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Old 04-04-2010, 05:08 PM   #8
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Quote:
Originally Posted by Pelister View Post
You see, there is the problem.

They are assuming that the original Slavic speakers were "a small population".

Quote:
‘The rate of reproduction involved to fill the new territories with descendants of a small original population, no matter how the figures are calculated, is biologically impossible’ (Barford 2001: 46). Curta and Barford have cogently argued that it is simply not known how any of the Slav peoples (not just the Western Slavs) came into existence,
This has been their downfall all along - so many bullshit assumptions.

"a small population"? i could not more agree, bullsh1t assumptions.

Those romantic stories are simply pathetic. It is writen often about this issue.

Macedonian is very , very , and again very similar with Sanskrit / Tamil.

They were NOT influenced from some "roman period" or "slovenisation".

The "slavic migration" theory is even more pathetic. It is also so oft discussed. I´ll "repeat" few moments here.

- We talk about the East and the West Roman Empire on those Teritories, both very powerfull states, and military oriented / anvanced Empires / Civilizations.

- We talk about teritories with strong cultural influence and heritage, with history full of educated and wise people, beside the military part.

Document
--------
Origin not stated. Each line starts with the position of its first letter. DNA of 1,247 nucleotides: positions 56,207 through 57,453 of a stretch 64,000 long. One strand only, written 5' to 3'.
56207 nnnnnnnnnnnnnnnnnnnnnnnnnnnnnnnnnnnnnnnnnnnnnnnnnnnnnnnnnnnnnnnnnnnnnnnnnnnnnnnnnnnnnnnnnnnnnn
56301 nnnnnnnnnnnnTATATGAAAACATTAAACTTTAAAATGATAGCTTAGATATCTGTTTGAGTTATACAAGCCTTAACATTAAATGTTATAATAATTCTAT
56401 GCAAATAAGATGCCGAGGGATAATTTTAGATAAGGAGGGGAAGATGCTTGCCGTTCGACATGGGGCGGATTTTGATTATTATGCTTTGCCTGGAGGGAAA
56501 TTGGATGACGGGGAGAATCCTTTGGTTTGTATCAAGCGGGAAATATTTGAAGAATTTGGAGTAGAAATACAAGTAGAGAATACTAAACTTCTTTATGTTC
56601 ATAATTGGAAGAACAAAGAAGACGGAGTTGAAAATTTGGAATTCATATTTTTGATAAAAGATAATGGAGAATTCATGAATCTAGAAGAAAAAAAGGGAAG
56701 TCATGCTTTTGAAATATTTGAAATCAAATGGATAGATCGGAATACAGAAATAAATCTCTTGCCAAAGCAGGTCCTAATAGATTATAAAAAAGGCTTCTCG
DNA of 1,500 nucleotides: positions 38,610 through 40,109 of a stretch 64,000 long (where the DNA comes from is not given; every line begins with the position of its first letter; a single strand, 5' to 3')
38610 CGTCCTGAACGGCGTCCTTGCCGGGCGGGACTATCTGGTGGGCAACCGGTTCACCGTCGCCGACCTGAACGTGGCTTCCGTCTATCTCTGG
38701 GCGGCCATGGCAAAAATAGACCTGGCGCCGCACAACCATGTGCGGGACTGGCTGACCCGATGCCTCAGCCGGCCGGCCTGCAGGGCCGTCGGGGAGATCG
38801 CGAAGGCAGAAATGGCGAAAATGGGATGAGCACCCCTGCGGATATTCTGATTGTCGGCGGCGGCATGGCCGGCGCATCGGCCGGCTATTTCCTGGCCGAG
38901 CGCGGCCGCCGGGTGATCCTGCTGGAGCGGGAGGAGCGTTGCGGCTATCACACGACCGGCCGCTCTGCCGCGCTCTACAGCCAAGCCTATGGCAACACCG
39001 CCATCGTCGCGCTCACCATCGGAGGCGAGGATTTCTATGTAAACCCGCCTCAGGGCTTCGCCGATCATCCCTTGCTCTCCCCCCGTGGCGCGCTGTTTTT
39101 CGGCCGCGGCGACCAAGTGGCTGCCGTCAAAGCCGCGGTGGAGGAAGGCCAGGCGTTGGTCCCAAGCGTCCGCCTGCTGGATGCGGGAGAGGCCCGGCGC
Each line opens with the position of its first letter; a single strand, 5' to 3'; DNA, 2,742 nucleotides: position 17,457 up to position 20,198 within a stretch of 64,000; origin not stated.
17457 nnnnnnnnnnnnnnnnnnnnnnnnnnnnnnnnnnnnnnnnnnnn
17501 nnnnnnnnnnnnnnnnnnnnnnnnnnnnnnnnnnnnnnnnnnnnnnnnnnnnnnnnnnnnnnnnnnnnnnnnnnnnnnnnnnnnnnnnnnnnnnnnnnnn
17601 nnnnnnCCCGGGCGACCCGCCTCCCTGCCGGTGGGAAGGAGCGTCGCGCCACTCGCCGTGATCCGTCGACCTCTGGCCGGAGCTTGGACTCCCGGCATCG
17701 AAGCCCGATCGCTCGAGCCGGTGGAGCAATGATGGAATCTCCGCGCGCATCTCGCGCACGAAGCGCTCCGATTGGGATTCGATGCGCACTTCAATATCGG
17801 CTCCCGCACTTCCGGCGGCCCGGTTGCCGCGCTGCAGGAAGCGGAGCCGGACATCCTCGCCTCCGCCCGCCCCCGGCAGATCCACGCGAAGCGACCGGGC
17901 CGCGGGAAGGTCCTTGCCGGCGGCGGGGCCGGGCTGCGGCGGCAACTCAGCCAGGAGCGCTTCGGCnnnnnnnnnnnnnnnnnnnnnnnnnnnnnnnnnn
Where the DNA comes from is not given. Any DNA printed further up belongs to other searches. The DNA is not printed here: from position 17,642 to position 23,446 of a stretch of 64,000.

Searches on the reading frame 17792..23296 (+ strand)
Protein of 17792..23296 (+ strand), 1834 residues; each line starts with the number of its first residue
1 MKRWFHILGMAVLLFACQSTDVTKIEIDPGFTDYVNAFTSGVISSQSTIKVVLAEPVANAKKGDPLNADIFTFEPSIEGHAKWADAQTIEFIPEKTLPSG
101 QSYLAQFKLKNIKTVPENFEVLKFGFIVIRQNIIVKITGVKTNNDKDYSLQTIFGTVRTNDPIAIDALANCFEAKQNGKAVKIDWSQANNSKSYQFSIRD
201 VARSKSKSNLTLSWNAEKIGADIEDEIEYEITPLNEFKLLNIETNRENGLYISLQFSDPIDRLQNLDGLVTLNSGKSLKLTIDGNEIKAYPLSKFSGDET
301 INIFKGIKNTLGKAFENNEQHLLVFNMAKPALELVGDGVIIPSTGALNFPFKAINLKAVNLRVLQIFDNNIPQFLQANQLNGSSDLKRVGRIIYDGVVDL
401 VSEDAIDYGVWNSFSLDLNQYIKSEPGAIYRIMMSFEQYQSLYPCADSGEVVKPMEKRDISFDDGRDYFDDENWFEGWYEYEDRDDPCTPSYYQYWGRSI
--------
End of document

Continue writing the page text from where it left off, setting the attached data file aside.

- We talk about teritories with long history of conflicts, where the male children were usualy starting their military education and practice from their early ages

- we talk about the same people from the Macedonian Phalanx and the Roman Legions, their sons and grandsons, we talk about the mighty Calvary / Riders from the Panonian / Slavonian Region (today big part of Croatia and part of Vojvodina - Serbia), the Tribali and others.

on other side

- They talk about "group of tribes" who were RUNING AWAY from someone. (Avars?)

- They talk about primitive tribes who had to cross Dunav / Donau / (b)Istar / (b)Ister with help of strows, couse had no knowledge to make ships.

- They talk about unalfabet shepards, who somehow managed to spread on such large teritory, defeat the mentioned East and West Roman Empire (no records of that, the records are mentioning something else), to defeat all the natives, to dominate them / spread their language and culture, over SUPERIOR military and cultural powers / regions / nations?

is anyone of them aware of the number of "slavic speakers", and the teritories on which the "slavic" languages are spread?
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Old 04-04-2010, 05:10 PM   #9
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furthermore...

- they change the dating, first it was spoken that the slavic migration happened in 7-8th century, but from various reasons later changed it on 6th to 8th century, and later to 5th (early)-8th+9th (late).

- they can never explain the mentioning of "slavs" much earlier, like in the first and the second sentury A.D. , my favourite example the Respected and Loved "Svjata Velikomuchenica Irina Makedonskaja, rodom Slavjanka"

- they can never explain how come so many "ancient greek" (and modern greek) words who oficialy have NO ethymology, and / or are classified as "arhaic / unknown origin - meaning" , have PERFECT ethymology on "slavjanski", or Macedonian

- they can never explain the real Number of the Ancient Macedonians and their related tribes / nations, couse if we see that in most of the Ancient Macedonian Cities we can find so big number, and so BIG Arenas / AmfiTheaters, some for over 10 - 15 000 people, and some for much more, and we concider the fact that many of them are from the early period of Roman occupation of Macedon(ia)...